Affordable Housing Survey Highlights Canadians’ Concern


A new poll finds Canadians rank affordable housing as one of the top issues facing the country, with limited supply, inflation and discrimination worsening sentiment.

The data, released by Habitat for Humanity Canada, unveils the prospect of home ownership, the lack of housing supply and the rising cost of living.

“This survey underscores how deeply concerned Canadians are about their housing situation and future, as affordable housing becomes increasingly out of reach,” said Julia Deans, President and CEO of Habitat for Humanity Canada, in a press release. « To address these growing concerns and make affordable housing and home ownership a reality for all Canadians, we need a comprehensive approach from nonprofits, businesses, individuals and from all levels of government.

The vast majority of Canadians surveyed (96%) say their own cost of living has increased over the past year, and 78% say they need to limit their spending budget for food, transportation and reimbursement of their debts.

Among landlords and renters, 40% of Canadians surveyed say they are concerned about paying off their mortgage or rent in the next year, and a quarter (27%) feel generally pessimistic about the country’s housing problems .

The survey results also broke down different perspectives based on age demographics. Gen Z and millennials, for example, are more than twice as likely to be concerned about paying their rent or mortgage as baby boomers. Canadians aged 26-34 (Millennials) were found to be the most pessimistic about housing sentiment – ​​more so than Gen Zers, Gen Xers and Boomers.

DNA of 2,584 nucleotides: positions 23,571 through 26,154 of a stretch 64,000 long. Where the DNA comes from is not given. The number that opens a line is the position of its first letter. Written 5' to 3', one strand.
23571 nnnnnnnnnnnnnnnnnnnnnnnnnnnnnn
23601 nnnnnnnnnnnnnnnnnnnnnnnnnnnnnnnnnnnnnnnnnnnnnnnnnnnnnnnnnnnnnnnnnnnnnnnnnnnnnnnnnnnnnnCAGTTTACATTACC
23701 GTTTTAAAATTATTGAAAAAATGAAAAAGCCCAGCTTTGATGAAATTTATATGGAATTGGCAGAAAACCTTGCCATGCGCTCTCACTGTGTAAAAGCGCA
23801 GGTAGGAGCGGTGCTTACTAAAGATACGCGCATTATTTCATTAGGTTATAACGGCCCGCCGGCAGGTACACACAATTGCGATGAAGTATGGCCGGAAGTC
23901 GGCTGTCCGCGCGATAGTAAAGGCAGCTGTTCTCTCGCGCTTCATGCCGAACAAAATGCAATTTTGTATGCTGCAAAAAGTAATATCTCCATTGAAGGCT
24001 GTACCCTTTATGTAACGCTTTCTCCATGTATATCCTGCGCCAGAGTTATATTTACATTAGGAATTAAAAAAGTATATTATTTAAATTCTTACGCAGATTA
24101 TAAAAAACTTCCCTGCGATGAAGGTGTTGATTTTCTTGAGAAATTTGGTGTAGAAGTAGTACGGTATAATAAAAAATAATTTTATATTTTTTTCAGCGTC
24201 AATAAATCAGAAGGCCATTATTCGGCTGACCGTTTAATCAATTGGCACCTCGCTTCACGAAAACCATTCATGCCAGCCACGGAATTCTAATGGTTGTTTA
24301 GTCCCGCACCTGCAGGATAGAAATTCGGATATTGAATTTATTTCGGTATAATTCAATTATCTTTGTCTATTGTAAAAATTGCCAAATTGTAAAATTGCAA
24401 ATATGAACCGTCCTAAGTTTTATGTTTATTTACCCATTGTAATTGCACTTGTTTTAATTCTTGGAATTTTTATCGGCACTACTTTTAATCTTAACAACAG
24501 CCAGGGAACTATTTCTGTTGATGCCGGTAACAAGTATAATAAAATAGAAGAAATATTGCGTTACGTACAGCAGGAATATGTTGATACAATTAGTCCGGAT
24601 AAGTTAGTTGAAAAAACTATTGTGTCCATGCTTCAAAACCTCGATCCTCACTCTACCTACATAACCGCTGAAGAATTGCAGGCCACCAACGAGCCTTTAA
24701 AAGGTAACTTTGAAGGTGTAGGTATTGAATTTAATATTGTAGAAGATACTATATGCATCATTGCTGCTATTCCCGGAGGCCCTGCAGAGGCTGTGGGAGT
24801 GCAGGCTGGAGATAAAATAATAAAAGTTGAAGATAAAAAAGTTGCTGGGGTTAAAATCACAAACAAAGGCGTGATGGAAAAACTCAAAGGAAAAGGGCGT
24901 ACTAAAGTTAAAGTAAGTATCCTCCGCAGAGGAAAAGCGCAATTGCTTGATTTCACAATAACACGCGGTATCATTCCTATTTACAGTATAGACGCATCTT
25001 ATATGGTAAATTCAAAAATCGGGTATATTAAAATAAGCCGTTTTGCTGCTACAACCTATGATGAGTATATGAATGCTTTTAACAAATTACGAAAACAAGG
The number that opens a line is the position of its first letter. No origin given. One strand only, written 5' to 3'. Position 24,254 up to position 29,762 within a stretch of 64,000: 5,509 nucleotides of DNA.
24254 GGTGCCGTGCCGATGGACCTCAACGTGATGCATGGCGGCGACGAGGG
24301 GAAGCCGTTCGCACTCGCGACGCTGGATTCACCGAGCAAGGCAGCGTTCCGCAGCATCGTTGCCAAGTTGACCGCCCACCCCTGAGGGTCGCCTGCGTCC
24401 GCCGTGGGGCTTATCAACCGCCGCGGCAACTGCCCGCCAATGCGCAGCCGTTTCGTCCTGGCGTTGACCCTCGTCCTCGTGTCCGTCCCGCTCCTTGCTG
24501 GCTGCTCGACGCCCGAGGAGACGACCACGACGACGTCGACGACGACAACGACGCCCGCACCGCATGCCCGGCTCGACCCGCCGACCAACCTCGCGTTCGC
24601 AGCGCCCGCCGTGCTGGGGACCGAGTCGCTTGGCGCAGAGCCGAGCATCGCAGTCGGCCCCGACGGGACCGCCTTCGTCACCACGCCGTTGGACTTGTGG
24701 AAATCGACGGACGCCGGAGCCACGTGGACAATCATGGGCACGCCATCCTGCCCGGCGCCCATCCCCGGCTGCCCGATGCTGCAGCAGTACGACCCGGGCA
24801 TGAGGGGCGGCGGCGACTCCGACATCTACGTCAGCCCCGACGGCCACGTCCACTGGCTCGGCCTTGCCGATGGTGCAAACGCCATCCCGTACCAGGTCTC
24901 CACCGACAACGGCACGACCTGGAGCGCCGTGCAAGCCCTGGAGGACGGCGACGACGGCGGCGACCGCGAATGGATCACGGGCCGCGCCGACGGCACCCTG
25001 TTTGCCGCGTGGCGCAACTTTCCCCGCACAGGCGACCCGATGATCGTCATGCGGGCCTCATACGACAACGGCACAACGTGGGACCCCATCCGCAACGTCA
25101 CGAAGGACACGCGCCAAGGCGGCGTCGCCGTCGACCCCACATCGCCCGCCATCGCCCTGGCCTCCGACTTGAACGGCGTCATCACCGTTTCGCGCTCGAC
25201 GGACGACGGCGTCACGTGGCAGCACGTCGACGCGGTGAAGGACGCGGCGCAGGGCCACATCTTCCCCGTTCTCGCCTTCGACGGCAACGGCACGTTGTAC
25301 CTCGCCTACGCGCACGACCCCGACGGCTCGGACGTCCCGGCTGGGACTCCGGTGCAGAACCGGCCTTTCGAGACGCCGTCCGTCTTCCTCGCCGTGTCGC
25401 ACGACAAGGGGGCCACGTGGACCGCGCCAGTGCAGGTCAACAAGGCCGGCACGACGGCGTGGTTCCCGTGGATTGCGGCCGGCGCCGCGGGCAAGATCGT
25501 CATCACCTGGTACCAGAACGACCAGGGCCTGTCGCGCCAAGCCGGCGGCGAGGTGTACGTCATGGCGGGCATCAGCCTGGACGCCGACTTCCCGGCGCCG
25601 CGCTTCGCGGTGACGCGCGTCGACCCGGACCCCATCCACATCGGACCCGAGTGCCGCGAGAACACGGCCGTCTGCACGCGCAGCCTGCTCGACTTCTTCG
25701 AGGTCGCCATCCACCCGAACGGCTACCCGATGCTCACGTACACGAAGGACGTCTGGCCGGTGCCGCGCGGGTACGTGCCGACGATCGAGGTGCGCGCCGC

The results also suggest that the lack of housing supply is the biggest factor of concern when it comes to the affordability crisis, with 90% of Canadians surveyed believing that the shortage of affordable housing is the main problem.

But the results indicate that another problem is adding to the crisis: discrimination.

The survey indicates that one in 10 potential buyers or tenants have faced racism, sexism or various forms of discrimination when looking for a home. According to the results, BIPOC Canadians were more than twice as likely (18%) as non-BIPOC Canadians (8%) to have experienced some degree of discrimination when considering housing options.

Some discriminations, according to the results, are rooted in an acronym: “NIMBY”. It stands for “Not In My Back Yard” – a term deployed for neighborhoods that reject the development of affordable units in their area.

The survey says more than half of Canadians (54%) believe that NIMBYism is the biggest barrier to increasing the supply of affordable housing. Seventy-one percent of Canadians agree with the statement that “people are concerned about the impact of affordable housing on their property value and on their neighborhood,” the survey says.

Despite this soured feeling, Deans thinks there’s still reason for hope.

“In our work, we see firsthand how access to stable housing transforms the future and fosters resilience across generations,” Deans said. “We must act now, and we must act together to remove systemic barriers and create lasting solutions to achieve affordable housing for all.


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